I wrote a blog post last week and bits of it were wrong. This is not a retraction of that blog post, I just wanted to share the feedback that I got, the things I changed and some lessons that I learned.

Inconsistency sucks

The first feedback I received was from posting the article on /r/javascript. The comment is deleted now so I can’t credit the author, but they pointed out a few things:

  • Code styles between my two examples were different
  • Two semicolons were missing
  • It was better to format chains of Promises by placing the .then on the following line and indenting

I knew that the style of the two snippets was different as one had been written a year ago for the 12 Devs of Christmas blog and I had opted to retain the original code. But, mixing code styles in a project is unforgivable so why should a blog post be any different?

The formatting issues were also obvious once they had been pointed out to me. So, I went back to the post, improved the Promise formatting and fixed both the semicolons and the code style.

Over promising under delivers

The second piece of feedback came over Twitter, firstly in a direct message from Masse Fierro and then in a mention from James DiGioia. I’d gotten paranoid with my Promises and written one or two too many. I just needed to return the final data and not resolve another Promise.

   const punkAPIPromise = fetch(punkAPIUrl)
     .then(res => res.json())
-    .then(data => Promise.resolve(data[0]));
+    .then(data => data[0]);

Thanks to Masse and James I fixed that too.

Accessibility matters

The last thing to be pointed out, and probably the most important, was not about the content of the blog post but the accessibility of my site in general. James Spencer pointed out that my site failed colour contrast tests for both the code samples and links on the site. The tests they referred to are the Web Content Accessibility Guidelines on colour contrast which recommend a contrast ratio of at least 4.5:1 for regular body text. I learned some interesting things trying to fix this:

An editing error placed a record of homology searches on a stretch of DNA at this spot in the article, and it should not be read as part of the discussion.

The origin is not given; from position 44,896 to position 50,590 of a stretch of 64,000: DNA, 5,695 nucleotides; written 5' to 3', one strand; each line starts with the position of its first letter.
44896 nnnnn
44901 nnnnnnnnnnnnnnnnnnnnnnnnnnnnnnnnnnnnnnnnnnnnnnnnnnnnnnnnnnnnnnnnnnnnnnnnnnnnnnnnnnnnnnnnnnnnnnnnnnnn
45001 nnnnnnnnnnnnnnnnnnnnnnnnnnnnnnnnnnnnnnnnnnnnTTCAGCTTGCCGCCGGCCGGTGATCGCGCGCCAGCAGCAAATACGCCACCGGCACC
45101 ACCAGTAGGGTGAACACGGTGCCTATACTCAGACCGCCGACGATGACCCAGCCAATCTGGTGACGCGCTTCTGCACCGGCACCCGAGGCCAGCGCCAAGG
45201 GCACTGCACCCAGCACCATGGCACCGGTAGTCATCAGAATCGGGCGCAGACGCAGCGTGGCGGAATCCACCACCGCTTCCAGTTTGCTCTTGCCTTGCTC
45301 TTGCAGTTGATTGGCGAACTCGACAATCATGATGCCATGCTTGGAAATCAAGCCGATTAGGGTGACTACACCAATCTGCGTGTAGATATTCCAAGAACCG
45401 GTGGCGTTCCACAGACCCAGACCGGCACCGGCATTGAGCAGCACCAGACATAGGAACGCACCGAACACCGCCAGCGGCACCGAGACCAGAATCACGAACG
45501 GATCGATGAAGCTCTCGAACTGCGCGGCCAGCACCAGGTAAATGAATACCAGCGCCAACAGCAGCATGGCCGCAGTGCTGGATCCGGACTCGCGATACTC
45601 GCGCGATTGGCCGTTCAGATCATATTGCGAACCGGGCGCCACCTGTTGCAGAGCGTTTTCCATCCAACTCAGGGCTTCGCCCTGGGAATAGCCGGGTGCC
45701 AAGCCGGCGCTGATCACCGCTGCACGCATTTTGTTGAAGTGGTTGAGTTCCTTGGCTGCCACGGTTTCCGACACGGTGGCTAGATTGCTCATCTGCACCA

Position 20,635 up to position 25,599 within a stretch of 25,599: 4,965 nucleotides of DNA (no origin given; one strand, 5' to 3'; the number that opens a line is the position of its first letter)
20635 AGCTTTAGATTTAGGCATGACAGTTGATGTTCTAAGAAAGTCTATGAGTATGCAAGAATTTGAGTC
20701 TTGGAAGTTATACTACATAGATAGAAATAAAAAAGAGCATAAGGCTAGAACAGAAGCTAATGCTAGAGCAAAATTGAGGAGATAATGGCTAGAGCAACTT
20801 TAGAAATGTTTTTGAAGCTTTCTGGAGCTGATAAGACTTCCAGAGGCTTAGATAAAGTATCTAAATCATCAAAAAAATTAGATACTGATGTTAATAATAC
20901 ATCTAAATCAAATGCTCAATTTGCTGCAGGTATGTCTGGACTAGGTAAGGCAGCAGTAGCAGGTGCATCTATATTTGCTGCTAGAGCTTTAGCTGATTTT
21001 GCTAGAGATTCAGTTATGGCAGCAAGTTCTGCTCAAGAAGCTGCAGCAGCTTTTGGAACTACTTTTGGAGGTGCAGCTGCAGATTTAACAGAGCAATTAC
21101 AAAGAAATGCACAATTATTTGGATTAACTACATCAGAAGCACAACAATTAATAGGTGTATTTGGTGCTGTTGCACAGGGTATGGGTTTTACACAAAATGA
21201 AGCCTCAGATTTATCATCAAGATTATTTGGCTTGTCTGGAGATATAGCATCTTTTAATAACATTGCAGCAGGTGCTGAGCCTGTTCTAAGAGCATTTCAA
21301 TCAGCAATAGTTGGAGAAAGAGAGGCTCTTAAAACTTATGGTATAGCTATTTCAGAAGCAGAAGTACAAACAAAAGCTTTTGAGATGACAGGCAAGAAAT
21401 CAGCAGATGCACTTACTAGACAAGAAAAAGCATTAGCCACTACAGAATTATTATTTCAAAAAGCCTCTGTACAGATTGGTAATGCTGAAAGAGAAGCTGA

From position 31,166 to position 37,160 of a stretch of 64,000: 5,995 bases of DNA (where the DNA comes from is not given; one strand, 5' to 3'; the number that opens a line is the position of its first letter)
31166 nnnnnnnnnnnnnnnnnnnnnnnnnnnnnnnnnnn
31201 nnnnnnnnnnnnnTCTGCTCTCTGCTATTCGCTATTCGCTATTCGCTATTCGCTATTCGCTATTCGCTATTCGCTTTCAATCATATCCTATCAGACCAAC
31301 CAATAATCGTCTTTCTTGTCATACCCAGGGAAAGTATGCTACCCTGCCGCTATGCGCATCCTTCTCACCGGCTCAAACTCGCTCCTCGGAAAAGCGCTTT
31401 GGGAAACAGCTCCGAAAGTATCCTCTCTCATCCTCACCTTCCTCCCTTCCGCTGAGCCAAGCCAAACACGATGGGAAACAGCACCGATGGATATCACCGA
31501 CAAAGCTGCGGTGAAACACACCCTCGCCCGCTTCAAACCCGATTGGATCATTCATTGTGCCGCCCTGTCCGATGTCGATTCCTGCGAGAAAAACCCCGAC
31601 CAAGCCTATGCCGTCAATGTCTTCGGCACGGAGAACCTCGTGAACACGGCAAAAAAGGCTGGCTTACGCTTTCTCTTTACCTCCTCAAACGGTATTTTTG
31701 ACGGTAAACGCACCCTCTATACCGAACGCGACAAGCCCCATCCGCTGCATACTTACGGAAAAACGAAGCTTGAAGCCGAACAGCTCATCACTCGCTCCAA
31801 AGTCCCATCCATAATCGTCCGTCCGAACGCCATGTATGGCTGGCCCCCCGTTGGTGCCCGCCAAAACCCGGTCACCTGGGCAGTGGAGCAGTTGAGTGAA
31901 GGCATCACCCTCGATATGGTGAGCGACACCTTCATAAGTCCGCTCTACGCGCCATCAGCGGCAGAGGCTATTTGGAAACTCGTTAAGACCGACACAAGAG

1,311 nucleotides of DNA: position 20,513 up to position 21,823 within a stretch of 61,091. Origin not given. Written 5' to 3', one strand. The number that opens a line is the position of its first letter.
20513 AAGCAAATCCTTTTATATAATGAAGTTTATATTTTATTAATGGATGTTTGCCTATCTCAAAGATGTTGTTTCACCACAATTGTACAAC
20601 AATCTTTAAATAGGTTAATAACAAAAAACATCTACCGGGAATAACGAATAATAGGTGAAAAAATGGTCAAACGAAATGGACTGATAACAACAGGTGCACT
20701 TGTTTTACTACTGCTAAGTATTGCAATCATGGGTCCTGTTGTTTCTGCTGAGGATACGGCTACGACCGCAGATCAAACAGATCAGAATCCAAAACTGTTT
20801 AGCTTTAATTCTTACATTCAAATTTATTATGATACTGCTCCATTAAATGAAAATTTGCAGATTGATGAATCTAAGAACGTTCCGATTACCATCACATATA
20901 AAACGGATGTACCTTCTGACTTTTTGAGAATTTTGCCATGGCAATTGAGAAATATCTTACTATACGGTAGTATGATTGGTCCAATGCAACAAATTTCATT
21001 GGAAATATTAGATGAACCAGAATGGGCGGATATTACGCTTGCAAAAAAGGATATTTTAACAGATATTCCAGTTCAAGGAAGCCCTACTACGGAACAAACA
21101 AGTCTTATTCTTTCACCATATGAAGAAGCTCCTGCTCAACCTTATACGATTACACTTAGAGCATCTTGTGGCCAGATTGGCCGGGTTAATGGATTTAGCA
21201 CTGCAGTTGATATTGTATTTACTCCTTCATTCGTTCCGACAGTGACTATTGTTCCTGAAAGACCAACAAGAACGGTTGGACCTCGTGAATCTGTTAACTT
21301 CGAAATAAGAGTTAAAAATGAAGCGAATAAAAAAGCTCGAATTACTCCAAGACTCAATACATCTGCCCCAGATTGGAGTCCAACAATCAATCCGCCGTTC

• tota11y, by the Khan Academy, is a really awesome tool
    • I learned about it from the link James shared with me
    • It suggests colours that are similar to the existing colour that would pass the test
    • It also has other plugins that visualise things like out of order heading usage, poor link text, missing alt attributes and a few more, helping you to ensure your site is as accessible as possible
  • Syntax highlighting themes are really bad at accessible contrast levels
    • I was using a version of Solarized Dark which failed in a number of places
    • I couldn’t find any syntax highlighting theme that had decent contrast for all elements out of the box
    • Using syntax highlighting in your editor is one thing, you can use whichever contrast levels you are comfortable with, but on the web anyone could be reading it

Eventually I chose to use the suggestions from tota11y to fix the four colours in Solarized Dark that were too low contrast. I also fixed my link text colour.

I was a little embarrassed about this because, as I said in a tweet, I thought I used to be good at this sort of thing. So much so that almost 10 years ago I wrote a blog post on the very matter of colour in web accessibility. This just goes to show that not only do we learn new things every day in web development, retaining old things is just as important.

Always be improving

I want to thank Masse, the two Jameses and the now mystery Redditor for giving me the feedback that helped to improve both my blog post and my site. If you see anything on this site that could be improved I welcome the feedback. I learned that I should keep my eye on the formatting and consistency of my code, not to over promise and to pay closer attention to accessibility concerns.

Overall I learned that in order to always be improving—my code, my site, myself—sometimes I need to do things wrong.